Toggle Commented Sep 16, 2020 on Miracle on the Han for Friday at Jolly Green General
I thought this article was incredibly insightful in regard to the growing quantification of economics. I have had many people tell me that economics is evolving into a science, based on simplifications and/or assumptions that may not be true. As an observer and student of economics, it seems to me that in order to defend the legitimacy of their ideas, economists have turned to number-crunching and complex formulations to motivate their research. However, like Krugman points out in Hirschman’s “Big Push” model, high development economics could have transformed at a more rapid rate and may have had a substantially greater impact on low-income countries had the criteria for legitimacy been lower. Through Murphy et al.’s publication and model, Hirschman’s ideas soon reigned comprehensible and spawned thousands of papers extending his ideas. This goes to show that although the formulation of social science is helpful to reproduce results, the subjective and convenient importance placed on assumptions like perfect competition prevent the entire picture from being understood. Personally, this paper and its implied criticism of over-formulation of economics reminded me of my own frustrations with classical models in Econ 100. To me perfect competition is nonsense, and yet this principle is treated as a law from physics and for a long time indisputable. Overall, the paper was extremely fascinating and made me wonder where we could be as a society had economists diverged from convention.
Toggle Commented Sep 10, 2020 on Krugman for Friday at Jolly Green General
Stephanie Sezen: Although I appreciated the clarity of the paper and its distinction between the 10 fast-growing countries and the 10 lagging countries based on institutional differences, I thought that its criteria for economic growth was narrow. The article emphasizes the gaps between the 2 groups of countries by focusing on GDP yet overlook the economic disparities within each country. I think it would have been interesting to see how through economic growth/in spite of economic growth, how have these countries attained socioeconomic growth. For example, despite stalled economic growth, through the Bolsa Familia program, Brazil managed to shrink the wealth gap between upper and lower income groups. Brazil also prioritized education and welfare programs to lower income groups. However, it should be noted that although Brazil did manage to raise the lower-class, its efforts either were not adequate or were not sustained. Hence, judging economic growth based on GDP alone is not enough; even the top 10 growing countries continue to endure inequalities that are contrary to socioeconomic growth. Overall, I thought the paper provided a great summary on the economic institutions that impact individual country's capacity to grow.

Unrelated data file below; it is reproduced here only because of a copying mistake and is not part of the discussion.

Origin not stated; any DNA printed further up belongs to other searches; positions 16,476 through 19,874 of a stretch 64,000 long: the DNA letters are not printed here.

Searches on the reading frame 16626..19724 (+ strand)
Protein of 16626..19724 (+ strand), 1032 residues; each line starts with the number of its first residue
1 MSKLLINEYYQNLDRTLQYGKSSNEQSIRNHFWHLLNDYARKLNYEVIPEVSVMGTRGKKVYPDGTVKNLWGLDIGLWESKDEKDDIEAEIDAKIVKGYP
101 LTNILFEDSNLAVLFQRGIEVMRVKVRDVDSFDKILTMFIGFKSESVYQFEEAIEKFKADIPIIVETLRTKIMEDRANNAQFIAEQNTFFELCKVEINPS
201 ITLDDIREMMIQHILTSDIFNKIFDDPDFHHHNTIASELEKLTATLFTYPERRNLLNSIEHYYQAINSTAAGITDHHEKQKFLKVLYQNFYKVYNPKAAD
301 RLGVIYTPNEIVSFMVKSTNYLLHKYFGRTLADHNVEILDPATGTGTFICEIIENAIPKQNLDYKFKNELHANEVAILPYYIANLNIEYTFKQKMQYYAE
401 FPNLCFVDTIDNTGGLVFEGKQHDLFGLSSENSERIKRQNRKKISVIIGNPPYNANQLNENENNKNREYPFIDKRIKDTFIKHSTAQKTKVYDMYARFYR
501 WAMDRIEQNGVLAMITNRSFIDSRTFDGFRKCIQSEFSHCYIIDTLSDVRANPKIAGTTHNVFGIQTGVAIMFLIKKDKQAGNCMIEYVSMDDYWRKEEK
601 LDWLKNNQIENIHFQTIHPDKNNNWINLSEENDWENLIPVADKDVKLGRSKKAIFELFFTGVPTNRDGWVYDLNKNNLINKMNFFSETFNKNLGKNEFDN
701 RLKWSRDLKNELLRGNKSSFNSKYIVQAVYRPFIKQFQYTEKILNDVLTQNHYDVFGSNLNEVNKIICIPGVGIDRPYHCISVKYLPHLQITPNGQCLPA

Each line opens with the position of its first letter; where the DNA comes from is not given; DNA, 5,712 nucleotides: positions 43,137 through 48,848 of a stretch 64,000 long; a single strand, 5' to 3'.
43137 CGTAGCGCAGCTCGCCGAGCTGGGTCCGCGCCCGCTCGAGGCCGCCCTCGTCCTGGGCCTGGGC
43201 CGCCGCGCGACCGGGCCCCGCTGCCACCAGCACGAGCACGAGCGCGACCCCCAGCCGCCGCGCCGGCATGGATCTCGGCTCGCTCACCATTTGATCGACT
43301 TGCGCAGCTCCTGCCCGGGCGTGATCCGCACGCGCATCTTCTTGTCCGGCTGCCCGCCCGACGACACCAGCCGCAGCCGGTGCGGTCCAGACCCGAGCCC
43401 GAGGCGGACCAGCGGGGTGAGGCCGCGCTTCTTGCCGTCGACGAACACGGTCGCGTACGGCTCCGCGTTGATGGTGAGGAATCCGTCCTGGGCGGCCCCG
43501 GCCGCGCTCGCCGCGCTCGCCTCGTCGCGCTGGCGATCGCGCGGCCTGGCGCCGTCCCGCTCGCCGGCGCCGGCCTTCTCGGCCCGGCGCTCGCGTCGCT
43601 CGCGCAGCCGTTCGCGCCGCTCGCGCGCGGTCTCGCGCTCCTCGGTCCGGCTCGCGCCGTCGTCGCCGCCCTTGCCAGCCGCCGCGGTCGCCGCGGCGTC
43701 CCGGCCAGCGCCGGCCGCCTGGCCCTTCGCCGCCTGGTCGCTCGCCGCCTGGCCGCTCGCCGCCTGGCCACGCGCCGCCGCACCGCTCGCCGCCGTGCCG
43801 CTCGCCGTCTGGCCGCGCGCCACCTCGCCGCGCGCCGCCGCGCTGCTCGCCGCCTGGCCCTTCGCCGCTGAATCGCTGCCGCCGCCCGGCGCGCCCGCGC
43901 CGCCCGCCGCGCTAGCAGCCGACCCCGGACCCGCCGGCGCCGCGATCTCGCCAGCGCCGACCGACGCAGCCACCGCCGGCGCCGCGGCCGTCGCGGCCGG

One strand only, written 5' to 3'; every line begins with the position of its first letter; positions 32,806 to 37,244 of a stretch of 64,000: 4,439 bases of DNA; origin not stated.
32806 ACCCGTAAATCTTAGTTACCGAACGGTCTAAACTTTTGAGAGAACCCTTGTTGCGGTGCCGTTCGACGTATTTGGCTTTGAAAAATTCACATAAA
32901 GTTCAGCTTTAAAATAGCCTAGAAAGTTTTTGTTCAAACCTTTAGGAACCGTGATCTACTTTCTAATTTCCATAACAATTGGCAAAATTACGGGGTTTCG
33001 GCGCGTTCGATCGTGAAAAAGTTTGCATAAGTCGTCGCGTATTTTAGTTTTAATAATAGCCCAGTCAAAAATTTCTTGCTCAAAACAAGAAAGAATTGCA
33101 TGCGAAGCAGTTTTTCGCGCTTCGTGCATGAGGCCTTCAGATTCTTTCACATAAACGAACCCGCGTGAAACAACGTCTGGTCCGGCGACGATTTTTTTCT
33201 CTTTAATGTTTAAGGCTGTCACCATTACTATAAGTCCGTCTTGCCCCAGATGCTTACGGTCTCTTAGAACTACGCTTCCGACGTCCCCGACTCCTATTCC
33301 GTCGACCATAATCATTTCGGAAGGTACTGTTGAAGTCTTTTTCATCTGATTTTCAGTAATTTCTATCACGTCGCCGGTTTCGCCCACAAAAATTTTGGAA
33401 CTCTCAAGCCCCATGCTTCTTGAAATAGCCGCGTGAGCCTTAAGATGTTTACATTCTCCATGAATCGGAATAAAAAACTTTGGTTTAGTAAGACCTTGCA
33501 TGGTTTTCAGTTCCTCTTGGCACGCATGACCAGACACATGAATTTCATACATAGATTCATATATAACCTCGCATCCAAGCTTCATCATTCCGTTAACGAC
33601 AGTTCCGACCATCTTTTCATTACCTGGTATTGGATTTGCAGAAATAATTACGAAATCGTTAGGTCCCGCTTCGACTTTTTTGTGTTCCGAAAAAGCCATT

Toggle Commented Sep 3, 2020 on Reading for next Friday at Jolly Green General
Stephanie Sezen: In From Millennium Development Goals to Sustainable Development Goals, Sachs moves away from conventional focuses for economic development, and introduces concerns for sustainable development that is environmentally conscious and socially inclusive. Personally, I believe that social inclusion is contingent upon economic development and environmental sustainability, and therefore must be central to humankind’s effort to combat global poverty. While countries have dedicated themselves to improve quality of life in their countries and expand their riches, they have neglected to foster economic development in low-income areas. Cities, for example, despite functioning as technological reservoirs for innovation and home to entrepreneurial spirits, are also incubators of inequality. Market restrictions and poor infrastructure have made systemic poverty impossible to escape. Cities' exclusiveness have forced poor individuals to the periphery, pressing their hands against an invisible wall that separates themselves from a thriving interior. Moreover, where poverty lies is oftentimes where human-induced climate change has done its worst damage. Low-income areas not only not have the infrastructure necessary to protect themselves from climate change, but are oftentimes concentrated near coasts where rising sea levels may threaten their livelihoods. In the examples that I have mentioned, negligence of disadvantaged communities has permitted the oppression of the poor in highly economically developed cities and potential extinction of poor communities fighting against climate change. Hence, in order to truly ensure sustainable development we must ensure that this development is inclusive and accessible.
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Aug 26, 2020